George Alston is a lieutenant colonel with the 109th Airlift Wing in Scotia. He is the chief of air crew training and an LC-130 instructor pilot.
Lt. Col. Alston has been flying airplanes in the Air Force since 1989. He joined the 109th Airlift Wing in 1998.
Since he has been in the 109th, Alston has flown an LC-130 on skis to Antarctica and Greenland. The skis are over the wheels of the plane. They allow the plane to land on snow and ice.
He has also flown a C-130 all over the world, including Afghanistan. He has flown 67 combat sorties and more than 200 trips to the South Pole. A sortie is an airplane flight for a combat mission.
The purpose of Alston’s flights to and around Antarctica is to fly the scientists who are from the National Science Foundation and other scientific organization from place to place. The scientists that he flies research the cause and effect of global climate change.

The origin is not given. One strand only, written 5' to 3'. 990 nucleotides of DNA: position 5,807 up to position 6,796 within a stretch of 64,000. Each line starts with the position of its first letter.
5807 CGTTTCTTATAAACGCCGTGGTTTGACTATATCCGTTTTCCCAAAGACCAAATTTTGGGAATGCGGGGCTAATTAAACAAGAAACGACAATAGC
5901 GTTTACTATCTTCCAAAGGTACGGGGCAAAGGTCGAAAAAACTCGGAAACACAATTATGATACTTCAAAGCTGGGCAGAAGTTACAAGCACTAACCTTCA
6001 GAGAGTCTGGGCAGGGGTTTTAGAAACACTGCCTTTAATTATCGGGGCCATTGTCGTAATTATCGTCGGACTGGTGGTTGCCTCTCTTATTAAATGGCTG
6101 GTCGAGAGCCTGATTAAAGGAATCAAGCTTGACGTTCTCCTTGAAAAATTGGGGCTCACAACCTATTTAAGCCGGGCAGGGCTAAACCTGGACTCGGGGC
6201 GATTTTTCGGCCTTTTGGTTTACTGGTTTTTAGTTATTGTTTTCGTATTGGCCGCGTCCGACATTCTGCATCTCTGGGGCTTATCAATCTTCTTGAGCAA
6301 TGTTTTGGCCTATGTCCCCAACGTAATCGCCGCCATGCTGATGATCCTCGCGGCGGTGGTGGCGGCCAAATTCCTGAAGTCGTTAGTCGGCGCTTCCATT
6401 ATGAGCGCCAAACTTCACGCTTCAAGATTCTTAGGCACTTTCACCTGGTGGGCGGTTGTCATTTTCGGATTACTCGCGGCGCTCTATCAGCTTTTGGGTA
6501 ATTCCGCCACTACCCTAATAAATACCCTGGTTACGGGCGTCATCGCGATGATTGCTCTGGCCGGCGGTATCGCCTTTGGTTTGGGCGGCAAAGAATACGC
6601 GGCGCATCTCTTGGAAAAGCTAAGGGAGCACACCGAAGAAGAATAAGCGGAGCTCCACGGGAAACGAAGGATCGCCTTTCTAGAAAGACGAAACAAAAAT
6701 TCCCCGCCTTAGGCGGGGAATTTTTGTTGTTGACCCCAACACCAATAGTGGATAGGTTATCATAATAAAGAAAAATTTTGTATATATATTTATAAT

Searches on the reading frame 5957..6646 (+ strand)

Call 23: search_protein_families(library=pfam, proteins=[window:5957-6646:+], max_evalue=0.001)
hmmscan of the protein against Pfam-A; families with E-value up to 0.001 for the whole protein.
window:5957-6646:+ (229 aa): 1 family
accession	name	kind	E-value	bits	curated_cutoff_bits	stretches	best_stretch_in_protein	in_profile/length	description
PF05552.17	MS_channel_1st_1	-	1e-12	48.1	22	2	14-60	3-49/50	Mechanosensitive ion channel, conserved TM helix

“My job is interesting not just because of the exciting places I get to visit but also because of the interesting people I get to work with,” Alston says. “They make the job a lot of fun.”
As the chief of air crew training, Alston makes sure that people know how to do their jobs. That includes the pilots, navigators, flight engineers, loadmasters, flight nurses and aeromedical technicians of the 109th Airlift Wing.
Alston also does a lot of volunteer work. He is the chairman of the Schenectady Chamber Foundation, which focuses on business education and leadership development programs that support people from high school to adults. He is also a mentor at Yates Elementary School.
“I think it is important to volunteer. I enjoy the work, and what better way to pay back the community than to help develop the next generation?” he says.
In his spare time, Alston enjoys running and spending time with his wife and five children. He is also my father, and I am very proud of him.
Grace Alston is a sixth-grader at Academy of the Holy Names